Group considerations

Companies are expected to report at group level, or at company level if not included in consolidated group reporting. This is particularly relevant to AIM-listed companies in the natural resources sector. These quite often find themselves with a small UK headcount but a large worldwide workforce owing to the labour-intensive nature of the industry. UK subsidiaries whose activities are included in the consolidated group report of a UK parent that complies with the climate-related financial disclosures requirements are not required to report separately.

But UK companies with an overseas parent that reports on a consolidated basis, with all the relevant Regulation disclosures, cannot take advantage of this exemption. Neither can UK companies which are included in an LLP set of financial statements.

Where a parent company does not produce consolidated accounts, the scope criteria should be applied to the aggregated turnover and employee figures of the group headed by that parent. In these cases, the climate-related financial disclosures must relate to the parent company, including how climate-related risks and opportunities may affect the value of the investment in the subsidiaries. A subsidiary of a parent company that does not produce consolidated accounts, and that is within scope on an individual basis, must also make climate-related financial disclosures in its individual accounts.

When a UK group is in scope, the top UK parent is expected to include in its annual report the global operations of the UK group, regardless of whether activities are conducted through a UK or overseas subsidiary.

IFRS S1 and S2

On 26 June 2023, the International Sustainability Standards Board (ISSB) released its first two International Sustainability Disclosure Standards (IFRS SDS or ‘the Standards’) that became effective for periods beginning on or after 1 January 2024.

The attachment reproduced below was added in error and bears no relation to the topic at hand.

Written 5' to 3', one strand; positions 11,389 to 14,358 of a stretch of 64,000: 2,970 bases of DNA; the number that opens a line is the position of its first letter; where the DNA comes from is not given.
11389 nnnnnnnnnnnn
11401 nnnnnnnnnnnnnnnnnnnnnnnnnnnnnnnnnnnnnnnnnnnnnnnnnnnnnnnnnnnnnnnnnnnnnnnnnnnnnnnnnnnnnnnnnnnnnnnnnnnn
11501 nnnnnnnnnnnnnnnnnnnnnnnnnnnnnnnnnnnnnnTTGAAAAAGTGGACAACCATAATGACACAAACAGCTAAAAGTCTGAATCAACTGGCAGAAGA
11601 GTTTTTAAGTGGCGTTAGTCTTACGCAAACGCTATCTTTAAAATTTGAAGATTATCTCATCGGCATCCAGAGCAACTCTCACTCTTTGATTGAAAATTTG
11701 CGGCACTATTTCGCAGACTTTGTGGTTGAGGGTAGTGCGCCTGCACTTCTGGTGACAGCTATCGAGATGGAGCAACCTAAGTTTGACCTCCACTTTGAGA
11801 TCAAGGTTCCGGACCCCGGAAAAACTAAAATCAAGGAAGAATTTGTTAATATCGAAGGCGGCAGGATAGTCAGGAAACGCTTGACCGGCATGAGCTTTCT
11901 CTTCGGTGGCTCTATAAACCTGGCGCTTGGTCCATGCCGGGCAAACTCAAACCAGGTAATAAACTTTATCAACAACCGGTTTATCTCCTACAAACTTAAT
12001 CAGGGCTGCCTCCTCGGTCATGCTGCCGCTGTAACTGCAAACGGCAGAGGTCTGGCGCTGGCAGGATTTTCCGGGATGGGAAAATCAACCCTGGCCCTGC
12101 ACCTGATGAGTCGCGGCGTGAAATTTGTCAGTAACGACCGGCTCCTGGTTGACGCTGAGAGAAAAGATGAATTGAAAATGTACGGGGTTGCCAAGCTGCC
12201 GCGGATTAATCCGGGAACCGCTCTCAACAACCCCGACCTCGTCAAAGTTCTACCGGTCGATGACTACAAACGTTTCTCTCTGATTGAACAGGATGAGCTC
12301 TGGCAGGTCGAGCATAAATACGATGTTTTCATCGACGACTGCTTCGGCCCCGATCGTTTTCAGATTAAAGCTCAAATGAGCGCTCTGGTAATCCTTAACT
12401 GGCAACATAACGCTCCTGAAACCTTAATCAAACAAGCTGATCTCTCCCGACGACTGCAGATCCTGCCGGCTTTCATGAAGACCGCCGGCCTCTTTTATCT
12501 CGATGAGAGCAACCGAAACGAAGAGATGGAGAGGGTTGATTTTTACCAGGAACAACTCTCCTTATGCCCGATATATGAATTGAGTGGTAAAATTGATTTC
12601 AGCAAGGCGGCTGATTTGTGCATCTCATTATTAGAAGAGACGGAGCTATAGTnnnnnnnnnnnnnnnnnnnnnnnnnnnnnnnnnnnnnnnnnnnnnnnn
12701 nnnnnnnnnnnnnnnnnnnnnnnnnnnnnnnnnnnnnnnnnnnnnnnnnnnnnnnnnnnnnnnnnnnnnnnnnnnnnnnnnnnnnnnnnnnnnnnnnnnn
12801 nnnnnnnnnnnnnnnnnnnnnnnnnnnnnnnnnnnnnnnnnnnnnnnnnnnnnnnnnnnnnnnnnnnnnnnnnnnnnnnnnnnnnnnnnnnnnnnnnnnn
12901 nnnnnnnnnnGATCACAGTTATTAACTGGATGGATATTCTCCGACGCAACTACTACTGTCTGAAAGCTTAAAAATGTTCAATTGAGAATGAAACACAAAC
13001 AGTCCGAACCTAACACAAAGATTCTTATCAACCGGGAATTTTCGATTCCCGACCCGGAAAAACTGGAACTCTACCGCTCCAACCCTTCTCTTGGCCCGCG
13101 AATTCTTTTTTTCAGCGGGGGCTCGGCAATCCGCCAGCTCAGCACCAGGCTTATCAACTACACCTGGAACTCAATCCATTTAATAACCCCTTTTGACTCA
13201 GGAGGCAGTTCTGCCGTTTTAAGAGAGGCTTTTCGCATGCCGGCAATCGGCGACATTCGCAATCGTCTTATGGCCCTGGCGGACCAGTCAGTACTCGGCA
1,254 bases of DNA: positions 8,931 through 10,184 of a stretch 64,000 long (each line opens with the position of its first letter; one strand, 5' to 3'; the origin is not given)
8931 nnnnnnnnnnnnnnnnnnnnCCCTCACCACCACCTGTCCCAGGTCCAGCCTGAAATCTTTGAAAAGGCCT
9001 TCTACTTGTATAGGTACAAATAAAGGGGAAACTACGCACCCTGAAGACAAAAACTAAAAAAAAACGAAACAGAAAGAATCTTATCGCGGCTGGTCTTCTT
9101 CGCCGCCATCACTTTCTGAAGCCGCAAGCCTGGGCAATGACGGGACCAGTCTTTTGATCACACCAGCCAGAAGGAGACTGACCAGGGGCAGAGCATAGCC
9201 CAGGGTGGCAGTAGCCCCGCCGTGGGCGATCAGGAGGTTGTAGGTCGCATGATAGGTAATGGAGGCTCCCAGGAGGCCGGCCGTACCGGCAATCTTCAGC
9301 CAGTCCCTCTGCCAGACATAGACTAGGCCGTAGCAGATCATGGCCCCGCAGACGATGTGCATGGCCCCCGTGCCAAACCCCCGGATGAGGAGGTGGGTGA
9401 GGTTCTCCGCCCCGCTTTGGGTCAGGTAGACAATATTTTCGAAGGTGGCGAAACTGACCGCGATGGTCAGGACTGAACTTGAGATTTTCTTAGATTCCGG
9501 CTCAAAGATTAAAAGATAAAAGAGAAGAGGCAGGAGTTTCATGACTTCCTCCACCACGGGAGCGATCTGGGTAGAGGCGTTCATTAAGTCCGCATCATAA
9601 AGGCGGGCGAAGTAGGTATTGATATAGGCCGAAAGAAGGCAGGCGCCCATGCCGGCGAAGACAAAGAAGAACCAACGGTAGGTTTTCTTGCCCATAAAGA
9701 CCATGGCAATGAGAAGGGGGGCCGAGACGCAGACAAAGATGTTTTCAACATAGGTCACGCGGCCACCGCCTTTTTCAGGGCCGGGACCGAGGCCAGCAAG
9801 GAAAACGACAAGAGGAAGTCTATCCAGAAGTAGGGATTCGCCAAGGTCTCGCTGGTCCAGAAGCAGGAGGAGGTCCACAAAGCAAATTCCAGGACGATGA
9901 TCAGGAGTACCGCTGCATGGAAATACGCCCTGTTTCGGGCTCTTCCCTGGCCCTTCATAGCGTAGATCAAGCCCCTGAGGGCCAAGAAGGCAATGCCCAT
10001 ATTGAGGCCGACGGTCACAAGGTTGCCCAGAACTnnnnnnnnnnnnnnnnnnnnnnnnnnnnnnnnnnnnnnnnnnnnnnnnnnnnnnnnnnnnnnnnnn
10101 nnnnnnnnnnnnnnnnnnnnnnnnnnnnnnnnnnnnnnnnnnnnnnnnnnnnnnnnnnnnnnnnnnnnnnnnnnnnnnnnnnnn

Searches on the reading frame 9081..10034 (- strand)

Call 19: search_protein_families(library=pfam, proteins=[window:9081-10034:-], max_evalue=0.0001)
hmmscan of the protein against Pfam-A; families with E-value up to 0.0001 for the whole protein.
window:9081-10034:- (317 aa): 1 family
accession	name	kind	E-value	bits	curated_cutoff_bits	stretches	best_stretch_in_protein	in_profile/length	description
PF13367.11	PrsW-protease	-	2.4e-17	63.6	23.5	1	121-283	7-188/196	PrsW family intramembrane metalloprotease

Although the ISSB has built upon work of several pre-existing frameworks, it is the Task Force on Climate-related Financial Disclosures (TCFD) framework that forms the bedrock of the first two standards that have been issued by the ISSB.

IFRS S1 provides a set of disclosure requirements designed to enable companies to communicate to investors about the sustainability-related risks and opportunities they face over the short, medium, and long term.

IFRS S2 sets out specific climate-related disclosures and is designed to be used in conjunction with IFRS S1. For IFRS S1 and S2 to be available for use in the UK, they must first be endorsed. The UK government is currently consulting on their endorsement, and aims to make decisions on the first two Standards by July 2024. However, this does not mean that accounts preparers can disregard climate-related risks and disclosures.

While accounting standards do not currently refer to ‘climate change’, the potential implications from climate-related risks could impact:

  • asset impairment, changes in the useful life of assets, or the fair value of assets;

  • increased costs and / or reduced demand for products and services affecting impairment calculations;

  • potential provisions and contingent liabilities arising from fines and penalties; and

  • changes in expected credit losses for loans and other financial assets.

It is important the preparers of financial statements familiarise themselves with the Standards as the UK government has been a strong supporter of the ISSB since its launch and it is a case of when, not if, the Standards will be endorsed. Companies who understand these requirements sooner will be better prepared to implement them later, especially as these will be reported at the same time as year end financial reporting and will cause additional reporting pressures to the finance team. Additionally, a good understanding of the standards will allow companies the opportunity to gather good quality data and assess whether their policies and procedures for gathering such data, not just within the finance team but the wider organisation, are adequate.

If you would like further information or guidance on issues raised in this article, please contact Ryan Davies.